The Grammy Awards
Created | Updated Jan 18, 2011
The Grammy Awards are generally held to be the most prestigious awards in music. They were established in 1958 and are held annually in February in the United States. The winners are decided by the 20,000 members of the National Academy of Recording Arts and Sciences (NARAS, sometimes also called the Recording Academy), which includes artists, producers, engineers and other industry professionals.
Unlike many music awards, the Grammy Awards have categories for a vast variety of music, from popular genres such as pop and rock to less mainstream styles like gospel and polka. They even have categories for comedy albums, spoken word albums1 and music for children. There are categories recognising soundtracks and scores to tv and musicals, classical, opera and choral music. Some of the genres covered must appeal to very small fanbases only – Best Hawaiian Music Album, anyone? How about Best Zydeco or Cajun Music Album? No?
Awards are not limited to the actual contents of the cds. There are awards for best music videos and there are categories celebrating the design of the album sleeve and - this is not a joke - an award for Best Album Notes. The awards cover pretty much every conceivable angle, even those you would never imagine needed covering. The 2009 awards had a total of 110 different categories.
Many genres - or 'fields' - have multiple categories. For example, the pop awards are currently split into seven individual categories:
- Best Female Pop Vocal Performance
- Best Male Pop Vocal Performance
- Best Pop Performance by a Duo or Group with Vocals2
- Best Pop Collaboration with Vocals3
- Best Pop Instrumental Performance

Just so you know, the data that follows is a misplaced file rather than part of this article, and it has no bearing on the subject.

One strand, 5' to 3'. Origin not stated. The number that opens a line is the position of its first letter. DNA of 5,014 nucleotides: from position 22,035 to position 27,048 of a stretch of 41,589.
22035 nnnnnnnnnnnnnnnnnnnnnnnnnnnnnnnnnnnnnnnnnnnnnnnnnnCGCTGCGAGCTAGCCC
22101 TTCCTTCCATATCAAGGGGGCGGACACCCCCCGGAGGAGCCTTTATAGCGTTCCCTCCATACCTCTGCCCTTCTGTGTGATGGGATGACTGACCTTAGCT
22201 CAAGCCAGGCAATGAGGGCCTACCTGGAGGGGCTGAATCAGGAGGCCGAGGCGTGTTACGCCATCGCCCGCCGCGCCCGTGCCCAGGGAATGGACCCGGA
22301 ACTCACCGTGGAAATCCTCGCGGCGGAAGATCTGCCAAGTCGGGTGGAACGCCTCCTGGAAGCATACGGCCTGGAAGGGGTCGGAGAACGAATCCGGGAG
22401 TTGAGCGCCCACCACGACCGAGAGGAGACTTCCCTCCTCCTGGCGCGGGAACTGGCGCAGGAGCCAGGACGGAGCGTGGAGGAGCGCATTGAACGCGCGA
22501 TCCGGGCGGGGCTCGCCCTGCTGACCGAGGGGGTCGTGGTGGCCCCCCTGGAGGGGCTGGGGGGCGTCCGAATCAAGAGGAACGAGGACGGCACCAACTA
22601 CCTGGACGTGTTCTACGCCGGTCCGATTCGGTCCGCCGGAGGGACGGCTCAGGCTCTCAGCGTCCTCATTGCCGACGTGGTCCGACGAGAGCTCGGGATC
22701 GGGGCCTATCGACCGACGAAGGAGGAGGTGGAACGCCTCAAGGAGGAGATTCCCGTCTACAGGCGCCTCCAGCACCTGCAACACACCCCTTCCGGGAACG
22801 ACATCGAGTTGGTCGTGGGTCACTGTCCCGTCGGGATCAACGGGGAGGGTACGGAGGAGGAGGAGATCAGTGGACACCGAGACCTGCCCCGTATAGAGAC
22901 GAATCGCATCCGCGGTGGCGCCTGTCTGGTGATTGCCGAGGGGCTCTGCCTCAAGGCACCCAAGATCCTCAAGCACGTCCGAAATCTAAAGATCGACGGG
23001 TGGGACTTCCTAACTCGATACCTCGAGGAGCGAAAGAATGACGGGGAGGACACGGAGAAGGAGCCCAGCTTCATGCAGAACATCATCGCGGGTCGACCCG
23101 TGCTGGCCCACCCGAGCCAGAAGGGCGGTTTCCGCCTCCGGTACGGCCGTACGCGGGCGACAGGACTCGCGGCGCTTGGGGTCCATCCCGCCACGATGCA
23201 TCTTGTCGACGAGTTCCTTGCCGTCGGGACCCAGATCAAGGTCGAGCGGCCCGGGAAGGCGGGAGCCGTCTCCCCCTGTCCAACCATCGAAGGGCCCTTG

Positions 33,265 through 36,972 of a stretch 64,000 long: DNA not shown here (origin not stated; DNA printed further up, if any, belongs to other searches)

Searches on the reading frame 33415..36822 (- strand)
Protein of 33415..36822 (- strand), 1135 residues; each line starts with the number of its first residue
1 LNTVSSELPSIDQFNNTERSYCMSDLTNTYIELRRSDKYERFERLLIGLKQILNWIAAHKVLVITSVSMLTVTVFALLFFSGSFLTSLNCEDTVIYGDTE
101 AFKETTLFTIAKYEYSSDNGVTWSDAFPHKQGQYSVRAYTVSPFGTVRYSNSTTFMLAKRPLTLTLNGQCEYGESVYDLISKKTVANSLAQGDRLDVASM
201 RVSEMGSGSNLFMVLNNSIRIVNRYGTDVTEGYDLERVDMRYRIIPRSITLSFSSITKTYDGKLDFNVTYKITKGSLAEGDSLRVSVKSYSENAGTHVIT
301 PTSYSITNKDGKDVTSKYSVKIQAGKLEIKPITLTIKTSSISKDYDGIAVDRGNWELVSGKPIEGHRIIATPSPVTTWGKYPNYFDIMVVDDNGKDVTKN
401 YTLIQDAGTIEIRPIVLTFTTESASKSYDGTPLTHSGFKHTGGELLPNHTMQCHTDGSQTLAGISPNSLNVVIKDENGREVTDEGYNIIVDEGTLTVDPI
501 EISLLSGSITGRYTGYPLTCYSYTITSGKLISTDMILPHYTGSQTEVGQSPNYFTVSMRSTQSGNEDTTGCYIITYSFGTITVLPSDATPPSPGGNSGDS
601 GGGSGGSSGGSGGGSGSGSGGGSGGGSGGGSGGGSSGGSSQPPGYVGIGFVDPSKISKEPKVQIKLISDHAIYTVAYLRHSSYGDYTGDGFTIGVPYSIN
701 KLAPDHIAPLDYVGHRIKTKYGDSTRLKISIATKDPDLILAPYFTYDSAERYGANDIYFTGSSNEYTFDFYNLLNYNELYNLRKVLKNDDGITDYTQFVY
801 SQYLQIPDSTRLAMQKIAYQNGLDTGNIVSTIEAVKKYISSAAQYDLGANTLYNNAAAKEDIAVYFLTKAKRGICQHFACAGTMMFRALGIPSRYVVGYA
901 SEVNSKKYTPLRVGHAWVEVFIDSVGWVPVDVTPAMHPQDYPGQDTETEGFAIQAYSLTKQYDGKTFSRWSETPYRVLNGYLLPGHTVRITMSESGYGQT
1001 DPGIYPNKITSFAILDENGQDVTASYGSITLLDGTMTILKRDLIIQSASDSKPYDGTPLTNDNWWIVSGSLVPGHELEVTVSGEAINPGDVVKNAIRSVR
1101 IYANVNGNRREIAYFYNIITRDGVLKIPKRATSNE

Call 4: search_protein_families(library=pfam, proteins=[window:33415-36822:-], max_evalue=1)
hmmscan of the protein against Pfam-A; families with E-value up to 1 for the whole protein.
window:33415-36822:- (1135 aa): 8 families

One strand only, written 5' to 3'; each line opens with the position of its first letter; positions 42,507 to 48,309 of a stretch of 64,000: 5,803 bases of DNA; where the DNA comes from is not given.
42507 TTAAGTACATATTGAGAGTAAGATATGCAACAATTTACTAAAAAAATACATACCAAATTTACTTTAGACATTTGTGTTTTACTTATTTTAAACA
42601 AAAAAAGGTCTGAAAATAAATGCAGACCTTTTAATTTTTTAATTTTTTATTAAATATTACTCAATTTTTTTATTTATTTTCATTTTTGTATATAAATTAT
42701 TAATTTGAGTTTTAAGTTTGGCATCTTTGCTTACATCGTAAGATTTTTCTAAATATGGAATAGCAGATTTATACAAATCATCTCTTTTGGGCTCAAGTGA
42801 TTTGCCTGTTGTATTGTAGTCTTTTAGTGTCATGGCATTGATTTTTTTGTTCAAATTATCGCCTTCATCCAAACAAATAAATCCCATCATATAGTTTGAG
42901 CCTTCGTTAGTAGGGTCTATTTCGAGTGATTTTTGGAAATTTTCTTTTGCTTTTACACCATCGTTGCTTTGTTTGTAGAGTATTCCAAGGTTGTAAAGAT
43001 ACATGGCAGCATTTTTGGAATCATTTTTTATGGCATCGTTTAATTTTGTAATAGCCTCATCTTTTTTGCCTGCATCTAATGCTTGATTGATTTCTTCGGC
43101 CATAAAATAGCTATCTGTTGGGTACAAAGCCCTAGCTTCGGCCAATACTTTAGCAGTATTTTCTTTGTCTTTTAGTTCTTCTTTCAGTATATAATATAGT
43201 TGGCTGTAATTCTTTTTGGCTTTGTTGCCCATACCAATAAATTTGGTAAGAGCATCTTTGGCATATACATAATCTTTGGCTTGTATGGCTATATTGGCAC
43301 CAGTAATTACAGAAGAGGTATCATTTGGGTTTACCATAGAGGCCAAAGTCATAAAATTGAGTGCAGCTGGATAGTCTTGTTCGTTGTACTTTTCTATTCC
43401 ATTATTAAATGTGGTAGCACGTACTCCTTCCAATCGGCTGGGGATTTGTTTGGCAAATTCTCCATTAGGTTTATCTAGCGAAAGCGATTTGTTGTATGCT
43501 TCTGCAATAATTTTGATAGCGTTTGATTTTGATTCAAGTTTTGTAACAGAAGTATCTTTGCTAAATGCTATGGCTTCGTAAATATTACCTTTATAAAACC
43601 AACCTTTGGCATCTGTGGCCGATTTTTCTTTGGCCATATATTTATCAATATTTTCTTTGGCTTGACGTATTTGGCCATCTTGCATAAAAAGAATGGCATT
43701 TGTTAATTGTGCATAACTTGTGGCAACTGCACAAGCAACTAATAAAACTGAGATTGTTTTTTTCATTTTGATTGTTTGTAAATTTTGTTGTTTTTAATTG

- Best Pop Instrumental Album
- Best Pop Vocal Album.
Most other genres, thankfully, do not have that many divisions. As a rule, there are five nominees in each category. Sometimes there are one or two greater or fewer than five; this is down to ties in the nominations.
The most prestigious categories are Record of the Year, Album of the Year and Song of the Year. These categories can include nominations from any genre, though in practice it is rare for something that is not mainstream (such as pop or rock) to win. Herbie Hancock's Album of the Year win in 2008 with his jazz album of Joni Mitchell covers, River: The Joni Letters is an exception to the rule.
You might think that Record of the Year and Song of the Year sound like they recognise the same thing – both refer to individual songs. However, Record of the Year is an award for the artist, producer and engineer, while Song of the Year goes to the songwriters.
A further pan-genre category is the Best New Artist award. This can, ironically, go to an artist who is not really 'new' at all. It is not especially uncommon for the winner of this award to have already released several albums, because the criteria is that they have released 'the first recording which establishes the public identity of that artist'. Amy Winehouse, for example, had some success in the UK with her first album Frank but won this category after the enormous worldwide success of her second album Back to Black.
History of the Grammy Awards
The Awards are handed out by an American group4 called the National Academy of Recording Arts and Sciences (NARAS). This was formed by a group of record label executives who met in 1957 at a restaurant in Hollywood. Early members in the Los Angeles area included Doris Day, Nat King Cole and Rosemary Clooney. In 1959, a New York City chapter was added to the Los Angeles group and the Recording Academy held a nationwide competition to name the new awards they planned to give out. The name 'Grammy' was suggested by quite a few people, but the winner was a Jay Danna from New Orleans, whose suggestion was the first to be received. It originates from the word 'gramophone'.
The first awards ceremonies were held the same year, simultaneously in the Beverly Hilton hotel in LA and the Park Sheraton hotel in New York. Recordings were eligible if they had been released the previous year. This first ceremony had only 28 categories, compared to more than a hundred today.